“I want to run. I want to hide. I want to tear down the walls that hold me inside. I want to reach out and touch the flame where the streets have no name.”—Bono

Family may be the “wellspring” of Duck’s confidence but, in that sentiment, he’s as alone as Don faking pleasantries with Henry and Betty before walking woefully to an empty table. Everyone else on Mad Men is tormented by the endless directions that their families are pulling them in. Pete Campbell has a dementia stricken mother, a separated wife who cares for his child, and works in a company where no one is in charge. He seeks solace in Joan but, as she tells him, she essentially has the same problems as he does. Meanwhile, Betty is trying to retain directions about how to get to get to Bobby’s camp and evidently the streets have no names. Entropy is everywhere I tell you! What are we to do?

We are all slaves to complacency, afraid to move “full speed ahead” like the firm’s progress on Fleischmann's margarine. Earlier, there was a dispute over whether to singularly stress the taste of margarine (Don) vs. the relationship between price and taste (Ted), but somehow they muddled through this issue. This is no thanks to Harry who just wants to avoid the fray. “I feel strongly both ways,” he says. Even the trailblazing Peggy Olson, who once had the temerity to leave SCDP, will not pick a side and by the end of the episode is left transfixed between Don Draper’s office and Ted Chaough’s office. Pete is the only person to commit to a position but alas, no one cares.

Megan Draper: “I keep trying to make things the way they used to be but I don’t know how to…something has to change.”

We speculated last week how Don would change after confronting his past in “The Crash” and while Don agrees with Megan about change, he too is battling intermediacy: He is stuck between wives. Don and Betty have an affair while visiting Bobby at camp. Betty mostly seems concerned with feeling validated for losing weight. Just as she takes pleasure in being hit on at Henry’s fundraiser, she likes hearing Don say that she looks as pretty as the first day he saw her.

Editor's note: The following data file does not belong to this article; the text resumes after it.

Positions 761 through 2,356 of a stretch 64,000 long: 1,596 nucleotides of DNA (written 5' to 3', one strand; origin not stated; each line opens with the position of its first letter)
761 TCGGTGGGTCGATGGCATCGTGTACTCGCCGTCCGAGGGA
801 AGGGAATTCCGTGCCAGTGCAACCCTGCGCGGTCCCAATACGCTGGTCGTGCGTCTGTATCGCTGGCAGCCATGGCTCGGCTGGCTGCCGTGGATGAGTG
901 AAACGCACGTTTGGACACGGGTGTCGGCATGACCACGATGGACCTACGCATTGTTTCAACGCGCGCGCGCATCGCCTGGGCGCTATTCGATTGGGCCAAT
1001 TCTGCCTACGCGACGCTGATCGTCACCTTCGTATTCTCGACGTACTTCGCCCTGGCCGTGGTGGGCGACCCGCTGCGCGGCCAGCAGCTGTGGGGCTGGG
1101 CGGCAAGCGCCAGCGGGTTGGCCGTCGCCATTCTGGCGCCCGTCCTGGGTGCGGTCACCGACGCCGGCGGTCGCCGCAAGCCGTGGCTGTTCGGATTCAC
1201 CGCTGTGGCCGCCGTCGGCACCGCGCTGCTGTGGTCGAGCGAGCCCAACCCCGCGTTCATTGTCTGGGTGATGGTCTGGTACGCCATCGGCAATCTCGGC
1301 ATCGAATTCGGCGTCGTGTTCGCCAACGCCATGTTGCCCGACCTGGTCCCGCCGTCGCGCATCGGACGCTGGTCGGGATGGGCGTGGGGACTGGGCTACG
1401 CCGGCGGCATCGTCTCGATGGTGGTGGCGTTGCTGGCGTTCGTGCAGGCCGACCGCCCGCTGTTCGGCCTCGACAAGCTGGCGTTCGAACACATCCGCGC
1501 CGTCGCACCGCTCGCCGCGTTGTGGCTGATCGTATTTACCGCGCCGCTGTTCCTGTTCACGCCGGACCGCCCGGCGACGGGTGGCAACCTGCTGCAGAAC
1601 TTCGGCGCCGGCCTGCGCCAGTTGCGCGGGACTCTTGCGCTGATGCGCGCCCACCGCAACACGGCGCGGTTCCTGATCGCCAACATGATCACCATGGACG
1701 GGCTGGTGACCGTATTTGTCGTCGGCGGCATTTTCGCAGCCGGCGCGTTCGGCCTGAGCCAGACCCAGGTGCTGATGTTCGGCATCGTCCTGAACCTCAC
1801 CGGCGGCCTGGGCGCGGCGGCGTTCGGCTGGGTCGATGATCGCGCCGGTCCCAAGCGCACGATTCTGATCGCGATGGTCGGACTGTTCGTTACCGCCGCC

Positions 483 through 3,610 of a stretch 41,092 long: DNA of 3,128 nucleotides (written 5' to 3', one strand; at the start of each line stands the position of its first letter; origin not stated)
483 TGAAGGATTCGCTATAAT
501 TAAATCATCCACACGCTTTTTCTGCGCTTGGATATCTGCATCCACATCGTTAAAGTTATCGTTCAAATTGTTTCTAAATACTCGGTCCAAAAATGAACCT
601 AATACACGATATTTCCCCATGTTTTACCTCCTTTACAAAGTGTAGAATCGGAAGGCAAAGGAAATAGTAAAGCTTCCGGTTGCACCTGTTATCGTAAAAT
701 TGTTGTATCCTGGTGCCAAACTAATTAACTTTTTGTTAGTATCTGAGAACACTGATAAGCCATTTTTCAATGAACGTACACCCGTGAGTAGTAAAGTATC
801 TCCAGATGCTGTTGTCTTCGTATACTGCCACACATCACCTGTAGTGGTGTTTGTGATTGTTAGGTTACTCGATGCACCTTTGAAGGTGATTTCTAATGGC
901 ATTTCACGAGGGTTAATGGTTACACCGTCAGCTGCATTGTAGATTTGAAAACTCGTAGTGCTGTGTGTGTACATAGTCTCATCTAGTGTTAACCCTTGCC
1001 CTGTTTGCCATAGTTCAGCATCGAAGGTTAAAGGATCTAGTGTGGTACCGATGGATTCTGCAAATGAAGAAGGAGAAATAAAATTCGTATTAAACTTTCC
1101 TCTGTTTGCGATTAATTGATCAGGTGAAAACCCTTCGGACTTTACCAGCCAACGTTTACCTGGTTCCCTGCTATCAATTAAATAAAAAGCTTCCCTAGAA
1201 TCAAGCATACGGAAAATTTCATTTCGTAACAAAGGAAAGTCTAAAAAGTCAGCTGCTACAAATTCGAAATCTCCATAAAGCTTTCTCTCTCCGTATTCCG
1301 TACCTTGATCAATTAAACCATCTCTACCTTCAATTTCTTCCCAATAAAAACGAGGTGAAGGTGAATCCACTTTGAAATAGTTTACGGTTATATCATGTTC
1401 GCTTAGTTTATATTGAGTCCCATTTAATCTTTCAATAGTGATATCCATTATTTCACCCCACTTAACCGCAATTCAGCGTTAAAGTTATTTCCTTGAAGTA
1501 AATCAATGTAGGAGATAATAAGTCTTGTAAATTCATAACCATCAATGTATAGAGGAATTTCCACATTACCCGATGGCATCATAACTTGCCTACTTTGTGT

I’m not sure what Don’s intentions are here, but I don’t see them getting back together. The notion of Betty leaving Henry is inconceivable to me right now. Don tells Betty that sex isn’t a big deal to him. You’re really good at putting a gloss on bullshit Don, but even you can’t sell that one. Maybe it's just sex or maybe he truly misses Birdie and just wants to be intimate with his foxy ex wife. Or perhaps he’s just paralyzed to change. Moving forward terrifies him so much that he walks through another doorway[1] of his past. Whatever the case is, it’s Betty who understands him the best. Here’s Betty on Megan: “That poor girl, she doesn’t know that loving you is the worst way to get to you.”

As Don fornicates with Betty, things are heating up between Megan and Arlene. In a subtle callback to the meeting with Fleischmann's where we are told that Peggy unprofessionally puts her hand on Ted’s, Megan puts her hand on Arlene’s and Arlene takes this opportunity to make out with Megan. Megan pulls back. And then after further confusion she ends up pulling back—again! But Arlene isn’t offended. All is forgiven.

Peggy Olson's one-liner of the night: “I uh—Abe got stabbed.”

All is not forgiven as Abe breaks up with Peggy in an ambulance because, working in advertising, she will always be “the enemy.” When Megan is trying to make sense of the twin roles she has to play on her soap opera she says the following: “They’re two halves of the same person and they want the same things but they’re trying to get it in different ways.” As I look back on Abe and Peggy’s relationship, I think that is an accurate postmortem. They've always been progressives who place a significant importance on the value of art. They are twins of the intellectual kind. However, she is the kind of person who sides with the cops over sensitivity to minorities; he is the kind of person who is purposefully opaque in giving information to the cop in spite of his own safety.

So what are we to do in the midst of all these insidious pressures? We forget about it. We don’t talk about our terrible day at work where we suspect we will be fired. Nor do we talk about that awkward kiss we had with our boss and how we are both secretly in love with each other. We believe in status quo ante bellum. We dream of that mystical place where the streets have no name, where you can have sex with your ex-wife and return to your respective spouses as if nothing ever happened.

I’m pretty sure that’s what Bono was talking about.

Additional Notes:

This episode is suffused with twin pairings. In addition to the ones previously mentioned and the obvious pairing of Don and Ted, we have Roger and his four year old grandson who jump up stairs in unison and are charmingly immature, and the umpteen Bobbys that are enrolled in camp. I don’t know about you, but I’m getting a hankering for some Doublemint gum.  

Similar to the twins are a series of dichotomies that permeate “The Better Half.” Arlene is either wonderful or a cockup and her old soap opera character was either a mother or a girlfriend. Sally is either Don or Betty. Megan doesn’t know if it’s her fault or Don’s fault. Finally, great acting from Christopher Stanley (Henry Francis) who is either jealous that Betty is being hit on or he is turned on.

Joan on Roger: “Some people never stop working.” You may want to take another look at Bob Benson, Joan.

Pete is the only person who hasn’t broken a promise to Joan!

[1] The doorway count is ever increasing! Other doorways in this episode include Don holding the door for Peggy—as he figuratively opened the door for Peggy to get a job as a copywriter—during the margarine discussion, and Peggy closing the bedroom door on Abe.